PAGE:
A statistical framework for cross-tissue transcriptome-wide association analysis

Abstract

Transcriptome-wide association analysis is a powerful approach to studying the genetic architecture of complex traits. A key component of this approach is to build a model to impute gene expression levels from genotypes by using samples with matched genotypes and gene expression data in a given tissue. However, it is challenging to develop robust and accurate imputation models with a limited sample size for any single tissue. Here, we first introduce a multi-task learning method to jointly impute gene expression in 44 human tissues. Compared with single-tissue methods, our approach achieved an average of 39% improvement in imputation accuracy and generated effective imputation models for an average of 120% more genes. We describe a summary-statistic-based testing framework that combines multiple single-tissue associations into a powerful metric to quantify the overall gene–trait association. We applied our method, called UTMOST (unified test for molecular signatures), to multiple genome-wide-association results and demonstrate its advantages over single-tissue strategies.

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Fig. 1: UTMOST workflow.
Fig. 2: Improvement in gene expression imputation accuracy.
Fig. 3: Cross-tissue analysis improves statistical power.
Fig. 4: UTMOST identified more associations in biologically relevant tissues for 50 complex traits.
Fig. 5: Multi-tissue analysis identifies more associations for LDL-C.
Fig. 6: Manhattan plot for LOAD meta-analysis.

Data availability

All data used in the manuscript are publicly available (see URLs). GTEx and GERA data can be accessed by application to dbGaP. CommonMind data are available through formal application to NIMH. ADGC phase 2 summary statistics used for validation are available through the NIAGADS portal under accession number NG00076.

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Acknowledgements

This study was supported in part by NIH grants R01 GM59507 and 3P30AG021342-16S2 (Y.H., M.L., Q.L., and H.Z.), CTSA UL1TR000427 (Q.L.), R01 AG042437 and U01 AG006781 (P.K.C. and S. Mukherjee); the Yale World Scholars Program sponsored by the China Scholarship Council (J.W., and Z.Y.); Neil Shen’s SJTU Medical Research Fund, the SJTU-Yale Collaborative Research Seed Fund; and NSFC 31728012 (J.G., H.L., and H.Z.), and the National Key R&D Program of China 2018YFC0910500 (J.G., and H.L). We thank C. Brown for assistance in matching GTEx tissues to Roadmap cell types. This study makes use of summary statistics from many GWAS consortia. We thank the investigators in these GWAS consortia for generously sharing their data. We thank the IGAP for providing summary results data for these analyses. The investigators within IGAP contributed to the design and implementation of IGAP and/or provided data but did not participate in the analysis or writing of this report. IGAP was made possible by the generous participation of the subjects and their families. The i-Select chips were funded by the French National Foundation on Alzheimer’s disease and related disorders. EADI was supported by the LABEX (Laboratory of Excellence Program Investment for the Future) DISTALZ grant, Inserm, Institut Pasteur de Lille, Université de Lille 2, and the Lille University Hospital. The Genetic and Environmental Risk in AD consortium (GERAD) was supported by the Medical Research Council (grant no. 503480), Alzheimer’s Research UK (grant no. 503176), the Wellcome Trust (grant no. 082604/2/07/Z), and the German Federal Ministry of Education and Research (BMBF): Competence Network Dementia (CND) grant nos. 01GI0102, 01GI0711, and 01GI0420. The Cohorts for Heart and Aging Research in Genomic Epidemiology consortium (CHARGE) was partly supported by NIH/NIA grant no. R01 AG033193, NIA grant no. AG081220, AGES contract N01–AG–12100, NHLBI grant no. R01 HL105756, the Icelandic Heart Association, and the Erasmus Medical Center and Erasmus University. ADGC was supported by NIH/NIA grants nos. U01 AG032984, U24 AG021886, and U01 AG016976, and the Alzheimer’s Association grant no. ADGC–10–196728. We thank the contributors who collected the samples used in this study, as well as the patients and their families, whose help and participation made this work possible; data for this study were prepared, archived, and distributed by the National Institute on Aging Alzheimer’s Disease Data Storage Site (NIAGADS) at the University of Pennsylvania (U24-AG041689-01). We are also grateful for all the consortia and investigators that provided publicly accessible GWAS summary statistics.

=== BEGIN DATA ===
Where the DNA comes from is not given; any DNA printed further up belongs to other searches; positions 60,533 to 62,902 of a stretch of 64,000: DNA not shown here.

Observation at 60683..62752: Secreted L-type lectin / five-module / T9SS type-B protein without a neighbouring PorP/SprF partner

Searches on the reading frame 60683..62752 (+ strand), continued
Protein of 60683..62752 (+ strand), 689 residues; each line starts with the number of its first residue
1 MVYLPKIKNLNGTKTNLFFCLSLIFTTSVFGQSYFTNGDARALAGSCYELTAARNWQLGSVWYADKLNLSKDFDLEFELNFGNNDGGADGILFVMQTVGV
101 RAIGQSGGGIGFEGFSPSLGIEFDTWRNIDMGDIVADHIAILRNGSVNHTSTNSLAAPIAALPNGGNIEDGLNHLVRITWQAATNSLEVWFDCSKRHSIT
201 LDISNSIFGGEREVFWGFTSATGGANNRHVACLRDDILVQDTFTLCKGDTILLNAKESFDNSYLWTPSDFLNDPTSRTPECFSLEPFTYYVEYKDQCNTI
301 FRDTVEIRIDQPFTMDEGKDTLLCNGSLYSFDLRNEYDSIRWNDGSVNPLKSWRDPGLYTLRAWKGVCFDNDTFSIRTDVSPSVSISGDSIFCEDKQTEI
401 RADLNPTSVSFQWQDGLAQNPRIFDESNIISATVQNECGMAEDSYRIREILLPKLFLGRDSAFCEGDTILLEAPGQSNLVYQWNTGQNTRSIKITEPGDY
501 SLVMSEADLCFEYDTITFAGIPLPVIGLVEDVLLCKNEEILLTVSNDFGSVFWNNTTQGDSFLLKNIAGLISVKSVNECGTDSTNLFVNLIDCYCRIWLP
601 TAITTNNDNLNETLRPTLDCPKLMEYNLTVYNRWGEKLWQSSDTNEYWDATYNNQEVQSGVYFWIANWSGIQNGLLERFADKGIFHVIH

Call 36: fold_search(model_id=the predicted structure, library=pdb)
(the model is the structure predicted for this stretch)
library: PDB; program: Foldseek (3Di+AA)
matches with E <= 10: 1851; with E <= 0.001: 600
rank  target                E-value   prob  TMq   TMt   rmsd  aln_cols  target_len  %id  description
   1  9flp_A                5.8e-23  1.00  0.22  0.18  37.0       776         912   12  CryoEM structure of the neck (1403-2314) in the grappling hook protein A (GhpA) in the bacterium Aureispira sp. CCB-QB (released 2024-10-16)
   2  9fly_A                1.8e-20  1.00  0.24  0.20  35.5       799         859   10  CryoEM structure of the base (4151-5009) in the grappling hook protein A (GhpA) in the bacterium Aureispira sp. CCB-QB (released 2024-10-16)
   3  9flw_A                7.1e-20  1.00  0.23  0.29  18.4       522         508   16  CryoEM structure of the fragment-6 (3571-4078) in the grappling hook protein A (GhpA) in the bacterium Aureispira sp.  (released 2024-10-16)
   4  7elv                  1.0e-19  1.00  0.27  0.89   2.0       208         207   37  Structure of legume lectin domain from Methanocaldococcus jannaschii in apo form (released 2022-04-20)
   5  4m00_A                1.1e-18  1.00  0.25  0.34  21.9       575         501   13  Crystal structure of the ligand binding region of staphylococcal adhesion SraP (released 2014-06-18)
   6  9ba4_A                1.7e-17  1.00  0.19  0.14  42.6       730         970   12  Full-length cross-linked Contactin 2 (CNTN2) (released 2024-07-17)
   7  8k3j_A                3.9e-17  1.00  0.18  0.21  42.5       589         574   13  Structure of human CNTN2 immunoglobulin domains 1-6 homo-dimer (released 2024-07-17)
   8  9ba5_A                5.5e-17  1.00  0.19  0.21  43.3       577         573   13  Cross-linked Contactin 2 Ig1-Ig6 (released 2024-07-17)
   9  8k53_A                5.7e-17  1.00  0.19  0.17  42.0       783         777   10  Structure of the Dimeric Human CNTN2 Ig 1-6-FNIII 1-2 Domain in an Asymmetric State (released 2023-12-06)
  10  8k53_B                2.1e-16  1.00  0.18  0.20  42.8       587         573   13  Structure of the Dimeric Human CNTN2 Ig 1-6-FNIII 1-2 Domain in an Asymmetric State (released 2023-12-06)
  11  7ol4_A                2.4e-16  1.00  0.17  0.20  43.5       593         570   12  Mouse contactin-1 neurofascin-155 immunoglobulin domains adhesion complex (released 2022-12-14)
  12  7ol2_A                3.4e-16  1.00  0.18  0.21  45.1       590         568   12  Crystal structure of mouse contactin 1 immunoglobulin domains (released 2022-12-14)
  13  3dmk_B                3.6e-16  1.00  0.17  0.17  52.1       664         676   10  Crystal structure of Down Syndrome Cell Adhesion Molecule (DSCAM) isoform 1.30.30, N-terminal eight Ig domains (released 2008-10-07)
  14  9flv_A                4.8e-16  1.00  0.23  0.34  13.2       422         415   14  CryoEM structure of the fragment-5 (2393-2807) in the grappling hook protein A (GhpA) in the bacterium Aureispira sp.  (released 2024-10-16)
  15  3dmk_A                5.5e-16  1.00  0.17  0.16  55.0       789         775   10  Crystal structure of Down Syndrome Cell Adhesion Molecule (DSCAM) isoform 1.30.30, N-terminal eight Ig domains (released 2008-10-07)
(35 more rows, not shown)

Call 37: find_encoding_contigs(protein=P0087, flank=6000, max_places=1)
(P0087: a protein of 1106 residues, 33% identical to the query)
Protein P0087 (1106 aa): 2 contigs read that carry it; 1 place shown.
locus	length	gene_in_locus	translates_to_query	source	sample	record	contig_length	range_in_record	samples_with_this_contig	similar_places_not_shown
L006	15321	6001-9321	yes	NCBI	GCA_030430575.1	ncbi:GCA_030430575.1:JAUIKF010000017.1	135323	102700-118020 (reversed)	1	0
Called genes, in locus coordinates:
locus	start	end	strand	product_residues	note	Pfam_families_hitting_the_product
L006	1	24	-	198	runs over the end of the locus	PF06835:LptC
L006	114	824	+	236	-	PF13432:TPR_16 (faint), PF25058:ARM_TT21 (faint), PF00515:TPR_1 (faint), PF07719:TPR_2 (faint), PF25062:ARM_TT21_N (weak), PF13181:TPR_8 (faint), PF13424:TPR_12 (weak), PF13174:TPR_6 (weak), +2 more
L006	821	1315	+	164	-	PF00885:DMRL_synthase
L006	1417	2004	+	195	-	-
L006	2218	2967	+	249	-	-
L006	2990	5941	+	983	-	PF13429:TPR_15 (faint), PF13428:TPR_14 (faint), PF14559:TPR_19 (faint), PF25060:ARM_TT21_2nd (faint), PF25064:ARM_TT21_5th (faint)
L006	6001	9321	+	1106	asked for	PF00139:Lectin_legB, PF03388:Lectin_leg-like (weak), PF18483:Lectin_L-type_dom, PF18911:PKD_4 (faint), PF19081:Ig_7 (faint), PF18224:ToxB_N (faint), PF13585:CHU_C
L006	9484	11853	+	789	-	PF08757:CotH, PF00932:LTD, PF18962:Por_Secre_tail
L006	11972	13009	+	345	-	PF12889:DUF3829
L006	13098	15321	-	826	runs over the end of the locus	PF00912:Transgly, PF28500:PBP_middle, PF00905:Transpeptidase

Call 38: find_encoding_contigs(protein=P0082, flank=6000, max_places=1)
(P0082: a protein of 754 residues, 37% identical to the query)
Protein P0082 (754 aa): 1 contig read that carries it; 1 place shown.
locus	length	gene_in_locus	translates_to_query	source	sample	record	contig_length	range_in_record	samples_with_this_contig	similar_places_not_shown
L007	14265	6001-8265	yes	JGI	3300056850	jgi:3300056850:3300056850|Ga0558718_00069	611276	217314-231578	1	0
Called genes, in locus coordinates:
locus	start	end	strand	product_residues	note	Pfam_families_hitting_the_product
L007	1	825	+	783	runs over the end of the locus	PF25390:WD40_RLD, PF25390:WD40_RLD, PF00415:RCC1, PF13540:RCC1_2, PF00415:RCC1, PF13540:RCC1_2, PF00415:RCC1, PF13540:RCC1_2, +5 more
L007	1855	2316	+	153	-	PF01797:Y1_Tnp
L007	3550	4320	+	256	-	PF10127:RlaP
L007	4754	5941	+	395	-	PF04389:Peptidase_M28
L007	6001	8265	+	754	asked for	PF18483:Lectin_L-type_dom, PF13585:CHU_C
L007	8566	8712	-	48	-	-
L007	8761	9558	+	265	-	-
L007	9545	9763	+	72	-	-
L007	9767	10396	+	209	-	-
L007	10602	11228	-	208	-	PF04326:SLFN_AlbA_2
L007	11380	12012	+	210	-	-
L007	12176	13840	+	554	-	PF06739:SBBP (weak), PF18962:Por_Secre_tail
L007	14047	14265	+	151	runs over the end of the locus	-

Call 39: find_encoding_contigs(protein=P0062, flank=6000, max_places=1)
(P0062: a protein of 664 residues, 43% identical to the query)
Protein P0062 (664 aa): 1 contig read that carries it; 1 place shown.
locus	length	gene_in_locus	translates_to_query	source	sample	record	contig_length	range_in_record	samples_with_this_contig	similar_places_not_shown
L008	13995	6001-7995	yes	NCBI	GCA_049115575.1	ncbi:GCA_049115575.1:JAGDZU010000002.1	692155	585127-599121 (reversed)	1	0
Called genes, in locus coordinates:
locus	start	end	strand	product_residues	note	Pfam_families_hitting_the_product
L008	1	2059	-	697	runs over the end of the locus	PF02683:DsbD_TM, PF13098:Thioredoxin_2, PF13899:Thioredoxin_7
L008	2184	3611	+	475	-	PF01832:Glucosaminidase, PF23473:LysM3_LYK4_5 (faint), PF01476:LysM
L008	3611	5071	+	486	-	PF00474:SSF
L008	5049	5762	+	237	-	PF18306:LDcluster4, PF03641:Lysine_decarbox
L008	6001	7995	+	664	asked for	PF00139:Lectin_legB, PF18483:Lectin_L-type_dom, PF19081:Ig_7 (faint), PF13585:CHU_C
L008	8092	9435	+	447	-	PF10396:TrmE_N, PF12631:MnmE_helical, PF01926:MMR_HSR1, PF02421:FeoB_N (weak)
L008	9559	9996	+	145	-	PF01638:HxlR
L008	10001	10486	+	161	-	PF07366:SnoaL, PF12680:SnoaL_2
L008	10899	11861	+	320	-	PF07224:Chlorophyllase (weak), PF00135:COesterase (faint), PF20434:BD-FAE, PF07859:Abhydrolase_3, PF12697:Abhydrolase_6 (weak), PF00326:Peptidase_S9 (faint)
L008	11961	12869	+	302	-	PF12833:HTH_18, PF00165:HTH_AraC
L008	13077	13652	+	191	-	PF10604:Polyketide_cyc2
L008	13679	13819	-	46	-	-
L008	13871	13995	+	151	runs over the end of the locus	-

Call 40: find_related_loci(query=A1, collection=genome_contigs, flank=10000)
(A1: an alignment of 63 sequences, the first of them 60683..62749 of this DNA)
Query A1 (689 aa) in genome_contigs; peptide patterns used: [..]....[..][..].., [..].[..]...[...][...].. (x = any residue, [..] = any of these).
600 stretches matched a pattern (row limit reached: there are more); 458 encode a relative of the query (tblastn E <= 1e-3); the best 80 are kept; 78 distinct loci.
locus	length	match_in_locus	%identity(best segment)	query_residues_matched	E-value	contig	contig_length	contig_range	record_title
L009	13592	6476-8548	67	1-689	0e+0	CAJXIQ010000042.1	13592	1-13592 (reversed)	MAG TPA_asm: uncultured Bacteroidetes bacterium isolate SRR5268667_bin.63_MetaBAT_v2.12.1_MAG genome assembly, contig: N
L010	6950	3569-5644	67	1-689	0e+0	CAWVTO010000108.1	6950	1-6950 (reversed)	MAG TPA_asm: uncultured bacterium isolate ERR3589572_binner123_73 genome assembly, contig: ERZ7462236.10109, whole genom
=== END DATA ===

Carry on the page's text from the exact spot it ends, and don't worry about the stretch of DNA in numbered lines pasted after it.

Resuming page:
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Y.H., M.L., Q.L., H.L., and H.Z. conceived the study and developed the statistical model. Y.H., M.L., Q.L., H.W., J.W., S.M.Z., B.L., Y.S., S. Muchnik, and J.G. performed the statistical analyses. S.M.Z. and P.N. assisted in LDL analysis. Y.H., M.L., Z.Y., and Q.L. implemented the software. B.W.K. prepared ADGC summary statistics. A.N., A.K., and Y.Z. assisted in data preparation. S. Mukherjee and P.K.C. assisted in Alzheimer’s disease data application, curation, and interpretation. Y.H., M.L., Q.L., H.L., and H.Z. wrote the manuscript. H.Z. advised on statistical and genetic issues. All authors contributed to manuscript editing and approved the manuscript.

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Correspondence to Hongyu Zhao.

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Hu, Y., Li, M., Lu, Q. et al. A statistical framework for cross-tissue transcriptome-wide association analysis. Nat Genet 51, 568–576 (2019). https://doi.org/10.1038/s41588-019-0345-7

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